“It not infrequently happens that something about the earth, about the sky, about other elements of this world, about the motion and rotation or even the magnitude and distances of the stars, about definite eclipses of the sun and moon, about the passage of years and seasons, about the nature of animals, of fruits, of stones, and of other such things, may be known with the greatest certainty by reasoning or by experience, even by one who is not a Christian. It is too disgraceful and ruinous, though, and greatly to be avoided, that he [the non-Christian] should hear a Christian speaking so idiotically on these matters, and as if in accord with Christian writings, that he might say that he could scarcely keep from laughing when he saw how totally in error they are. In view of this and in keeping it in mind constantly while dealing with the book of Genesis, I have, insofar as I was able, explained in detail and set forth for consideration the meanings of obscure passages, taking care not to affirm rashly some one meaning to the prejudice of another and perhaps better explanation” (The Literal Interpretation of Genesis 1:19--20 [A.D. 408]).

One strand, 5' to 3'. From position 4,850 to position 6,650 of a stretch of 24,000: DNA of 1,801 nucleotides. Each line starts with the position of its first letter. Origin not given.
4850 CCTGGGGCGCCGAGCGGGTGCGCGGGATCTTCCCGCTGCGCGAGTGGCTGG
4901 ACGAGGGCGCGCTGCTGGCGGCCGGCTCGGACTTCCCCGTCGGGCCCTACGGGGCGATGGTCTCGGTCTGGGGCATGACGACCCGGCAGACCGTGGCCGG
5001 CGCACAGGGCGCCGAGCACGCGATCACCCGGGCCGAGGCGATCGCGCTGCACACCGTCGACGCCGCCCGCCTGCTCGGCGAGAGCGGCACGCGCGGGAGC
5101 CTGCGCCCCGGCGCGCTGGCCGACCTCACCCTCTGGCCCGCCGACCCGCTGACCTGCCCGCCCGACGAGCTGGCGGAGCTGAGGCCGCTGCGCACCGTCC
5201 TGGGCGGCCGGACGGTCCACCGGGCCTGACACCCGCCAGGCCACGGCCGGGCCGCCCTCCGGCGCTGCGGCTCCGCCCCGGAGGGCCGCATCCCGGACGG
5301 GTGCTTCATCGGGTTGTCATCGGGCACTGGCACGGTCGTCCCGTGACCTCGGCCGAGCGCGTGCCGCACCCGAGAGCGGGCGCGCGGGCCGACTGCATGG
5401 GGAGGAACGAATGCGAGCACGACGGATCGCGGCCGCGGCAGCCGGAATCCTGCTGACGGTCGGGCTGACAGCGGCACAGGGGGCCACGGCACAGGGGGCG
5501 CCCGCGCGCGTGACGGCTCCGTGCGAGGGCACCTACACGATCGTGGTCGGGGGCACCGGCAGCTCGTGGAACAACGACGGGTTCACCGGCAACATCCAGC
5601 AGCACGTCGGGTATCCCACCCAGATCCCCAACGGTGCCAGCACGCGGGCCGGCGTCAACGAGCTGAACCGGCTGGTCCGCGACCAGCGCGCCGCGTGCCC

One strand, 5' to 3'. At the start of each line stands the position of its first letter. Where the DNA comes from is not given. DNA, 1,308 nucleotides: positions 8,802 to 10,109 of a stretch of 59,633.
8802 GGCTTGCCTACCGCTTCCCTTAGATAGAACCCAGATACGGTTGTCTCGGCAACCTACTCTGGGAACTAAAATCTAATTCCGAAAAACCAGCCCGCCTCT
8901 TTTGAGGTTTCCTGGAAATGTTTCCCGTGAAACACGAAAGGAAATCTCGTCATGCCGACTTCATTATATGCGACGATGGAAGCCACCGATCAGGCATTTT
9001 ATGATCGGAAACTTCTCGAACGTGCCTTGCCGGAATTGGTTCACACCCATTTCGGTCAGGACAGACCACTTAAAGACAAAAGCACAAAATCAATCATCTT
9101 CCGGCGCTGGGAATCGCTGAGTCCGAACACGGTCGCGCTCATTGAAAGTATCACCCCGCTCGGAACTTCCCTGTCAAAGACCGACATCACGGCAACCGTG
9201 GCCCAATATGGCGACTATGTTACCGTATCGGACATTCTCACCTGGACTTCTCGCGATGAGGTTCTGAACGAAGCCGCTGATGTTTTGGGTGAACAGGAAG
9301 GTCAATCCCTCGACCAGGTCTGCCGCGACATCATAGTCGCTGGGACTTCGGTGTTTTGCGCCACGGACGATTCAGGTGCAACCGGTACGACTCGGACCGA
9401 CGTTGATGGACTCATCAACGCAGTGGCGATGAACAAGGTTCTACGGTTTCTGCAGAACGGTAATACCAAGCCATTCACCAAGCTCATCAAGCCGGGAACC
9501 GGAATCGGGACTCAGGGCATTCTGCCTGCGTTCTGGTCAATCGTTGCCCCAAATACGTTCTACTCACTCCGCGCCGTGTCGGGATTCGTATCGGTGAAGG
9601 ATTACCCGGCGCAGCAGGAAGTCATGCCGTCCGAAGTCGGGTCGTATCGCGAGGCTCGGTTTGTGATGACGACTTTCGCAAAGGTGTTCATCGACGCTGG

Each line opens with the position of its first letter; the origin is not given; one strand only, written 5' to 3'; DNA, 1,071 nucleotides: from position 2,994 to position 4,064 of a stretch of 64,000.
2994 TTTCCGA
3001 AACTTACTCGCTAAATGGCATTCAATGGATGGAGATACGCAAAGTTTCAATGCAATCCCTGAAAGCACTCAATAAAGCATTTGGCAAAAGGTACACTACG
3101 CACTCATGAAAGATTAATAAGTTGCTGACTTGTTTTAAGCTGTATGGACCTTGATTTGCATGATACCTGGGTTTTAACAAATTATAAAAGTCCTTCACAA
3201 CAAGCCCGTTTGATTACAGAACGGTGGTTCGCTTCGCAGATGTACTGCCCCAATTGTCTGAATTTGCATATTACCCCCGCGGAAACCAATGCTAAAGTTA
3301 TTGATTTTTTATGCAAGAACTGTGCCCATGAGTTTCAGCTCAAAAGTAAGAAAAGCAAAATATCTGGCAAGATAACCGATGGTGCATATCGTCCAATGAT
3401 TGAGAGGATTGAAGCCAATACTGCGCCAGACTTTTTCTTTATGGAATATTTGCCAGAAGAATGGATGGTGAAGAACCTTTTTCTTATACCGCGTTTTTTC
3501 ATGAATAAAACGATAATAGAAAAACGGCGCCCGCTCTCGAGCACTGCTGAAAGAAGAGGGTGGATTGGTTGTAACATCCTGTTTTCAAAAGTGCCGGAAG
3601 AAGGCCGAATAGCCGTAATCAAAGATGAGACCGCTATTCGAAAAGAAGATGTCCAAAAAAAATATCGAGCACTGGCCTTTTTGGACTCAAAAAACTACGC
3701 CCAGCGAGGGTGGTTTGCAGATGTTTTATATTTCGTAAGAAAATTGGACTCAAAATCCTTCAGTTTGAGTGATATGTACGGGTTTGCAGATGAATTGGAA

“With the scriptures it is a matter of treating about the faith. For that reason, as I have noted repeatedly, if anyone, not understanding the mode of divine eloquence, should find something about these matters [about the physical universe] in our books, or hear of the same from those books, of such a kind that it seems to be at variance with the perceptions of his own rational faculties, let him believe that these other things are in no way necessary to the admonitions or accounts or predictions of the scriptures. In short, it must be said that our authors knew the truth about the nature of the skies, but it was not the intention of the Spirit of God, who spoke through them, to teach men anything that would not be of use to them for their salvation” (ibid., 2:9).